Anyway, I think I've derailed this subject enough.

          Anyway, a question to our Christian theorists, if Jesus, the Son of God, has a soul, does God have a soul? Or is God all soul? Or something else?
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          • #20
            Originally posted by The English Assassin View Post
            Anyway, a question to our Christian theorists, if Jesus, the Son of God, has a soul, does God have a soul? Or is God all soul? Or something else?
            This is a quite good question, I wish J-Sun could come up and explain it better since he has a lot more understanding of the Bible than my self. I could bet that David Mosley could give us a quite good insight at this.

            I did what most people do when faced with such complex questions: I asked GOOGLE And the answer is Yes, there are lots of parts of the Bible that allude to the existence of the soul of God.

            http://www.learnthebible.org/does-god-have-a-soul.html

            I personally think that Jesus has a soul, and he is the son of God, or the God incarnated so that every man and woman have a soul like God, but I personally like the idea from EA that God is the source of all, that all souls come from God.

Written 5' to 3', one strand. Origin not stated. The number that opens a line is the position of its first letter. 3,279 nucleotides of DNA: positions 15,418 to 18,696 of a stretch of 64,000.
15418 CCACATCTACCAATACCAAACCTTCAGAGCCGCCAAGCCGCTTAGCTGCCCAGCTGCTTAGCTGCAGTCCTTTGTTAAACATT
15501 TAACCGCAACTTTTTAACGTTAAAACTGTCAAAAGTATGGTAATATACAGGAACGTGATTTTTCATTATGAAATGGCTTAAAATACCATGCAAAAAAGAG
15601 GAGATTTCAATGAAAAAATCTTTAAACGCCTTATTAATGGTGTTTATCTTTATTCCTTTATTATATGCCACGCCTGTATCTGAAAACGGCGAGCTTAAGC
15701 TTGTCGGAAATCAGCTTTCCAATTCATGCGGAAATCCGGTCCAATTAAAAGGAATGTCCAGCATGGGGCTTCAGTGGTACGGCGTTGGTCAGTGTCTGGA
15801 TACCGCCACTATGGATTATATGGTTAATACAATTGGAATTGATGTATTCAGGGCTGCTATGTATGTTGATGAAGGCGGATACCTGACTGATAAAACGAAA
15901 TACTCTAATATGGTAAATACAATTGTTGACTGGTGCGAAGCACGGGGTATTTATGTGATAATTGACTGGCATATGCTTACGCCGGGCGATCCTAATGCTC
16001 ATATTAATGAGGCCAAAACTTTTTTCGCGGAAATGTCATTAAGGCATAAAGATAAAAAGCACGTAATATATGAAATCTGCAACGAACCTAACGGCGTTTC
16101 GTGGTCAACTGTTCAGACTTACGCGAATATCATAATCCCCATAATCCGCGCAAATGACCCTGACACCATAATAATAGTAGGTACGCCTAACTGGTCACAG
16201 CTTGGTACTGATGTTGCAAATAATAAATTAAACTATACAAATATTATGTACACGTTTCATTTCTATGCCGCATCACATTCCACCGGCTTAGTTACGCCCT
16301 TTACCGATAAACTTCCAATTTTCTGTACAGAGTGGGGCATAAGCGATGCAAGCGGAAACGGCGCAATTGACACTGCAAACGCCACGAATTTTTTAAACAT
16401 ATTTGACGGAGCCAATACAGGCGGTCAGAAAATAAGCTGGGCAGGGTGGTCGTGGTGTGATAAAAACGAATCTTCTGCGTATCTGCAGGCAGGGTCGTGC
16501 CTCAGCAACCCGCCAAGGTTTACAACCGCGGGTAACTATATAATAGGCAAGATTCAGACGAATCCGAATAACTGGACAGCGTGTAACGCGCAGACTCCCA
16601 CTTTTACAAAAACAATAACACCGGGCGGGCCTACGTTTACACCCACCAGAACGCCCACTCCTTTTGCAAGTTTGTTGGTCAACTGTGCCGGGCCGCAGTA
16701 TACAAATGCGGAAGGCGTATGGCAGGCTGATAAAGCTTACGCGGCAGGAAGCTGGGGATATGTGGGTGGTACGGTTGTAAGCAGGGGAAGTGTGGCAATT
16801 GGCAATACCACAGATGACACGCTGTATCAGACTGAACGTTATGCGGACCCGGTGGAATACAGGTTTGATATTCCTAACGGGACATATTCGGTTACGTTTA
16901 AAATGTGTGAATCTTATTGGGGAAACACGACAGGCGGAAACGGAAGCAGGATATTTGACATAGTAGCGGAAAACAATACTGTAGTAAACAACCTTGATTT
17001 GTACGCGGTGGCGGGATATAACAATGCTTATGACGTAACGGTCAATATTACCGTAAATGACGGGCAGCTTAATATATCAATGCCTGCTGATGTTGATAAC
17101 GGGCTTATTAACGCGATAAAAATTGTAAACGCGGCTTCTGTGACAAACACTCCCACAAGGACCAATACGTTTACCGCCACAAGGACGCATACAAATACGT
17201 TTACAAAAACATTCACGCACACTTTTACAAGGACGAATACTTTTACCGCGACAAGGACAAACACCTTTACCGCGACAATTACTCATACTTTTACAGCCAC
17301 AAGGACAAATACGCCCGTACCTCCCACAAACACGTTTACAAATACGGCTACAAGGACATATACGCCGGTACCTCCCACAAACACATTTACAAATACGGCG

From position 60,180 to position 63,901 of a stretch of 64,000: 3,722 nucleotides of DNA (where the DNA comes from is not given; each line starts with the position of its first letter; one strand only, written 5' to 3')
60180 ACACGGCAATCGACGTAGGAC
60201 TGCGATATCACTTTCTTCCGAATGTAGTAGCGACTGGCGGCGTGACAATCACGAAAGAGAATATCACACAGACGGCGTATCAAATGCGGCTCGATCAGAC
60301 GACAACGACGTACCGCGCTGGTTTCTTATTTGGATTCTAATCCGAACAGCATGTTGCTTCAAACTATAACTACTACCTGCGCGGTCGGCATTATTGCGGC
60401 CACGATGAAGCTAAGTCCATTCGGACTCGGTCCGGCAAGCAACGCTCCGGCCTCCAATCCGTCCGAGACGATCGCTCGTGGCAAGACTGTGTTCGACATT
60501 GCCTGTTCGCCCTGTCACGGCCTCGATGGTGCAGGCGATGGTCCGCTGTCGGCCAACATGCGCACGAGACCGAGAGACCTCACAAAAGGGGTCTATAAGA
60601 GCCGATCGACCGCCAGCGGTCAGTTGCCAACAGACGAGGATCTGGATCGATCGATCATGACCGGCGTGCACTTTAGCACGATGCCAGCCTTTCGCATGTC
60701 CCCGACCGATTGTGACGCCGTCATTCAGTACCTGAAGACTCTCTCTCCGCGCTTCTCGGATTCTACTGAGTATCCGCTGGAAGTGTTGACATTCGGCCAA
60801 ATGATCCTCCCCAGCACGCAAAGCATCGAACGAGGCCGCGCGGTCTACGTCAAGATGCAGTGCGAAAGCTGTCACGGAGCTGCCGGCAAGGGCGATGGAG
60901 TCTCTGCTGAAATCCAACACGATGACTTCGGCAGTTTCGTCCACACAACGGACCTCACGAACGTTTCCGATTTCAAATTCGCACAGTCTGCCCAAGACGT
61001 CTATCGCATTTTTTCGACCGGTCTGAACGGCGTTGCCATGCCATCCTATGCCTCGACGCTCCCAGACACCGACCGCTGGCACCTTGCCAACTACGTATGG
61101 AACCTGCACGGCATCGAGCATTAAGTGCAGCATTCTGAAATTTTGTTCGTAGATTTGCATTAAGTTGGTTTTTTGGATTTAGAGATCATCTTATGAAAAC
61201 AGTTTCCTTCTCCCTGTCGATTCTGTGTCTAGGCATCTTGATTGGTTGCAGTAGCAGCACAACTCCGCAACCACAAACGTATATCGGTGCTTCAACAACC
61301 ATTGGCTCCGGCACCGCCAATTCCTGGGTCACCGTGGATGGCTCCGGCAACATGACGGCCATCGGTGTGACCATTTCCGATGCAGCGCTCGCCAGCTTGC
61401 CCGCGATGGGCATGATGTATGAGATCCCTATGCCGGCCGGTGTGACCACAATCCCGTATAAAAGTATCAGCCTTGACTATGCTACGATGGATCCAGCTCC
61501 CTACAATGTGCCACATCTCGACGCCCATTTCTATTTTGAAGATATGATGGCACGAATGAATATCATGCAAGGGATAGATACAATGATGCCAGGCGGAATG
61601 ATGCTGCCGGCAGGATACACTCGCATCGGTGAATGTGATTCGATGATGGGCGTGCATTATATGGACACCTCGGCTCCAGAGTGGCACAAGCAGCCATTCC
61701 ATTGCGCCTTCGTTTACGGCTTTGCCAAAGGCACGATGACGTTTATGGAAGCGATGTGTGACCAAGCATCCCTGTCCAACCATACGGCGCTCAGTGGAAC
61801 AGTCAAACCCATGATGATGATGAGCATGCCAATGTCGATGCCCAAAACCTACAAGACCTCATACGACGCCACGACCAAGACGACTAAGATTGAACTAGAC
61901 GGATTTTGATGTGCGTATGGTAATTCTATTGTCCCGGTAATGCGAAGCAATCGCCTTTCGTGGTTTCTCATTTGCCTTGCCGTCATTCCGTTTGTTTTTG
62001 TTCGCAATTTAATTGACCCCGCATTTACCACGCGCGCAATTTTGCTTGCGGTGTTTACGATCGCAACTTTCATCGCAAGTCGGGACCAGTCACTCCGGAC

"From time to time I demonstrate the inconceivable, or mock the innocent, or give truth to liars, or shred the poses of virtue.(...) Now I am silent; this is my mood." From Sundrun's Garden, Jack Vance.
            "As the Greeks have created the Olympus based upon their own image and resemblance, we have created Gotham City and Metropolis and all these galaxies so similar to the corporate world, manipulative, ruthless and well paid, that conceived them." Braulio Tavares.

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            • #21
              Originally posted by Octo Seven View Post
              I think Tolkien was a linguistic genius with an incredible mind and imagination, but a fairly clunky writer.
              Amen.
              "If the environment were a bank, we would already have saved it." -Graffitti.